7. The impugned Government Order is stated to have been made under Section 27(1) which reads as follows:

27(1). The Government, if satisfied that the payment of urban land tax in respect of any class of urban lands or by any class of persons will cause undue hardship, they may, subject to such rules as may be made in this behalf, by order, -

(a) exempt such lands or persons from the payment of the urban land tax, or

(b) reduce the amount of such urban land tax whether prospectively or retrospectively.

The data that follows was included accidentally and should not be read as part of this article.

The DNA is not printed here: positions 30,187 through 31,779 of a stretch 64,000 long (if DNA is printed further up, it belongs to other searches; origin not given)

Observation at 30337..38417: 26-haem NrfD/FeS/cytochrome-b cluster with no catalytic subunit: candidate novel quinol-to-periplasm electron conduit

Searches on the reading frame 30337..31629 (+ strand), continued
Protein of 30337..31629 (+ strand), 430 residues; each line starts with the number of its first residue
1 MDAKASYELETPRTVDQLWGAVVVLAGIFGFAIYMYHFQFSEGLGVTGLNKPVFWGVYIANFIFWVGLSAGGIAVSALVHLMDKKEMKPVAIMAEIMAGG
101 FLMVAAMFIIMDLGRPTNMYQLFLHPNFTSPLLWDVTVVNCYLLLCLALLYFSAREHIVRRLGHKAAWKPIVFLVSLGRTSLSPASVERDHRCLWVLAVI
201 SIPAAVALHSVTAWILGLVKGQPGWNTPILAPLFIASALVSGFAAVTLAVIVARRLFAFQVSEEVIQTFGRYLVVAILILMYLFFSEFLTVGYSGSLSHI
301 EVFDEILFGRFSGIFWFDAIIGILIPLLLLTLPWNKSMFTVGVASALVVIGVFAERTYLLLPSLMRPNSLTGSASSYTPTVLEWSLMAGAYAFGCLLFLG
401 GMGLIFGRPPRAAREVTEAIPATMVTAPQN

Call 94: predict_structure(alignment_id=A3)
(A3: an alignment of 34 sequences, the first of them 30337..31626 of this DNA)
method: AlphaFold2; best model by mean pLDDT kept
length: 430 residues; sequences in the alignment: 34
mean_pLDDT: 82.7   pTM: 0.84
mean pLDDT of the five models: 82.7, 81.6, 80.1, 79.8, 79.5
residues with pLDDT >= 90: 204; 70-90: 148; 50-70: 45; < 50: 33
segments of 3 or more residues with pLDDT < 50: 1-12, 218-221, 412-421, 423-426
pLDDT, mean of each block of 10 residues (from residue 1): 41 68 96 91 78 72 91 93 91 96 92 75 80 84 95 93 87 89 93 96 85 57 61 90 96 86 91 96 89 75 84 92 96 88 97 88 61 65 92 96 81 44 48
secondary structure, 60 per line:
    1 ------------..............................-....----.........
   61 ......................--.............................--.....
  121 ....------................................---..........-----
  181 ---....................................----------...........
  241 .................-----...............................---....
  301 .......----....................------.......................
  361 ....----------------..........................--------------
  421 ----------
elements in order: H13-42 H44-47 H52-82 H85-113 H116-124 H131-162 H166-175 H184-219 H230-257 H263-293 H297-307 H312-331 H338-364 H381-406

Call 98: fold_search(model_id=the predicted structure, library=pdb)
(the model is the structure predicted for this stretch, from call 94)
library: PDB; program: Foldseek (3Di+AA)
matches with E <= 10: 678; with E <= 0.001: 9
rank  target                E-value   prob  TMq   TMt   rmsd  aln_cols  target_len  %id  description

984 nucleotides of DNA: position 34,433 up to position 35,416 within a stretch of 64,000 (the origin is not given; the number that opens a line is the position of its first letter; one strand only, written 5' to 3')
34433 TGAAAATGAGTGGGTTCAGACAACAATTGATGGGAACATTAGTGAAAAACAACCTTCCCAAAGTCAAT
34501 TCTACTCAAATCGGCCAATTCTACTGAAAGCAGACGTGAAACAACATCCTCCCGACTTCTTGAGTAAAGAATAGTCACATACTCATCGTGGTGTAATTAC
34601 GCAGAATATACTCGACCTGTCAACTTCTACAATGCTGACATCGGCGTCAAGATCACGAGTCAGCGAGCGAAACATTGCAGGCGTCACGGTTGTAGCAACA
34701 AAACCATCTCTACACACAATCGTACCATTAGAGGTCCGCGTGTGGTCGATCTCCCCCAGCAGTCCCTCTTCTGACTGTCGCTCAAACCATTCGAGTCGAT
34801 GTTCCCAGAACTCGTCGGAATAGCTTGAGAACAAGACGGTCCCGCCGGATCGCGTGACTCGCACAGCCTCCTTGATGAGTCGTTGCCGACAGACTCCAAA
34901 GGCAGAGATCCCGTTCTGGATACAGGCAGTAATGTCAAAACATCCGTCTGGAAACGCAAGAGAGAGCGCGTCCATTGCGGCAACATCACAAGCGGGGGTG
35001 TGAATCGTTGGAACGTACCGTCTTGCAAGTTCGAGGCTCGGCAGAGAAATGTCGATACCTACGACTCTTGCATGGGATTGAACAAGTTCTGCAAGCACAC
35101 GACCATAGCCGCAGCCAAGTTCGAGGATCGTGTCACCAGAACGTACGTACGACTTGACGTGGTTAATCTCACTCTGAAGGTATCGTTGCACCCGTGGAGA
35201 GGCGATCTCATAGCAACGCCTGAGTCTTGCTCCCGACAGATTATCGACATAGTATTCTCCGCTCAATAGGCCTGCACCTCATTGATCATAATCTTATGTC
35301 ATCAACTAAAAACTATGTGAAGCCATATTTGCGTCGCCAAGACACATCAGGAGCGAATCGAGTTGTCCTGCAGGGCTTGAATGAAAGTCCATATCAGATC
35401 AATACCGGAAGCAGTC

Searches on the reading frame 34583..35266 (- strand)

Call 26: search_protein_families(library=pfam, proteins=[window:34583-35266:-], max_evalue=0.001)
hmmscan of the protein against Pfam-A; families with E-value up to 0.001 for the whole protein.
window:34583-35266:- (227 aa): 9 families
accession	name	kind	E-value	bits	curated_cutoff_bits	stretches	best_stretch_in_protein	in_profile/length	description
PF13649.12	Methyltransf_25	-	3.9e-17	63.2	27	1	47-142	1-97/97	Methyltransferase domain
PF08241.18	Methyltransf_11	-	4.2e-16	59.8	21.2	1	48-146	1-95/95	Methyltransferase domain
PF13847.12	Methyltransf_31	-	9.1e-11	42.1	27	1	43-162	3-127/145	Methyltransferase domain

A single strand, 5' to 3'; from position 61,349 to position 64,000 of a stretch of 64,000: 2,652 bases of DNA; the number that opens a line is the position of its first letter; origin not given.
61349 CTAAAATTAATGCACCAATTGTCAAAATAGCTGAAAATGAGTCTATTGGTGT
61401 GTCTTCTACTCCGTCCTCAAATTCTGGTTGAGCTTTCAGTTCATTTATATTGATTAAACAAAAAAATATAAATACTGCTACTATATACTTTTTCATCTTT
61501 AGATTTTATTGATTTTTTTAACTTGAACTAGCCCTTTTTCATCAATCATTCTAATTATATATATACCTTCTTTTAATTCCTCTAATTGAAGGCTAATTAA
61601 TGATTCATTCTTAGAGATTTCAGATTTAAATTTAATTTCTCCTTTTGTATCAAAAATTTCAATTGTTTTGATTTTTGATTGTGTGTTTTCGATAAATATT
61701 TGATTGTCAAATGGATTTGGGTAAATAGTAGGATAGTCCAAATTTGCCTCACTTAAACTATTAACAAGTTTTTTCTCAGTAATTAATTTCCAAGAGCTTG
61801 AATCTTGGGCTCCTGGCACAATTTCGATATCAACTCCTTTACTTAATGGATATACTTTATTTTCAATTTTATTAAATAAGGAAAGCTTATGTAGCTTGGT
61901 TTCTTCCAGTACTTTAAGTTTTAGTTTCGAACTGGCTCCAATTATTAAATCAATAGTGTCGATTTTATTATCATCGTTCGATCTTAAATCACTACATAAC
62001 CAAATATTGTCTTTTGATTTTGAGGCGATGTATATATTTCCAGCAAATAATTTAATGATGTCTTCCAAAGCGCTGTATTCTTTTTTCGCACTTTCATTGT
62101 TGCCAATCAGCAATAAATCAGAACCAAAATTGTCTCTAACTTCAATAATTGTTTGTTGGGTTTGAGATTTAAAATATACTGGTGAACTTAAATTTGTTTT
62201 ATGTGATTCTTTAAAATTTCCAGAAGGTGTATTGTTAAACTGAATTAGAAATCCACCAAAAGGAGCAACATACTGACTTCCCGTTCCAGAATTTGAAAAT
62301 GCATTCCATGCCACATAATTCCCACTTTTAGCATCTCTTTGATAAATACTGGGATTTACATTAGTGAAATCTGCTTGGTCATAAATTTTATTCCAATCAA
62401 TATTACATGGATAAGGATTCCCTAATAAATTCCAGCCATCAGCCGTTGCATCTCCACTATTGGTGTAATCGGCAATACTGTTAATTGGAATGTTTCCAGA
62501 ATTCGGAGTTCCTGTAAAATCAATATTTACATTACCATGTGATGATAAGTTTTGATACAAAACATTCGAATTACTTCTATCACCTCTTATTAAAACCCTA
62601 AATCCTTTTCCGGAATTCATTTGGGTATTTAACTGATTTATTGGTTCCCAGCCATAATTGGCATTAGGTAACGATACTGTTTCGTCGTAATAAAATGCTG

We are not sure as to how the principles to be adopted in determining the market value for the purpose of levy of tax could be brought within those provisions of Section 27 of the Act. If at all, the owners of the Madras City Urban Lands may be able to contend that they are liable to pay tax as on 1.7.1963 and not as on 1.7.1971 or at double the value as on 1.7.1963. But that question does not arise for consideration. Suffice it to say that there is nothing discriminatory so far as the Madras Belt Area owners are concerned. The Act provided as already stated, that they are liable to pay tax with effect from 1.7.1971. That is a clear provision under the Act itself and that could not be modified. This Government Order also did not purport to modify that provision. No question of discrimination therefore could arise on the facts and circumstances of this case. The discrimination, if any, as already stated in bringing into force on different dates and applying different market values with reference to different dates was due to the fact that the Act was made applicable to the Urban Land in the City of Madras on different dates and that with reference to the lands in the Madras City Belt Area on a later date. There is therefore no substance in the contention of the learned Counsel for the appellant that there was any invidious discrimination in the impugned Government Order offending any of the provisions of the Constitution of India. The writ appeal accordingly fails and it is dismissed. But there will be no order as to costs.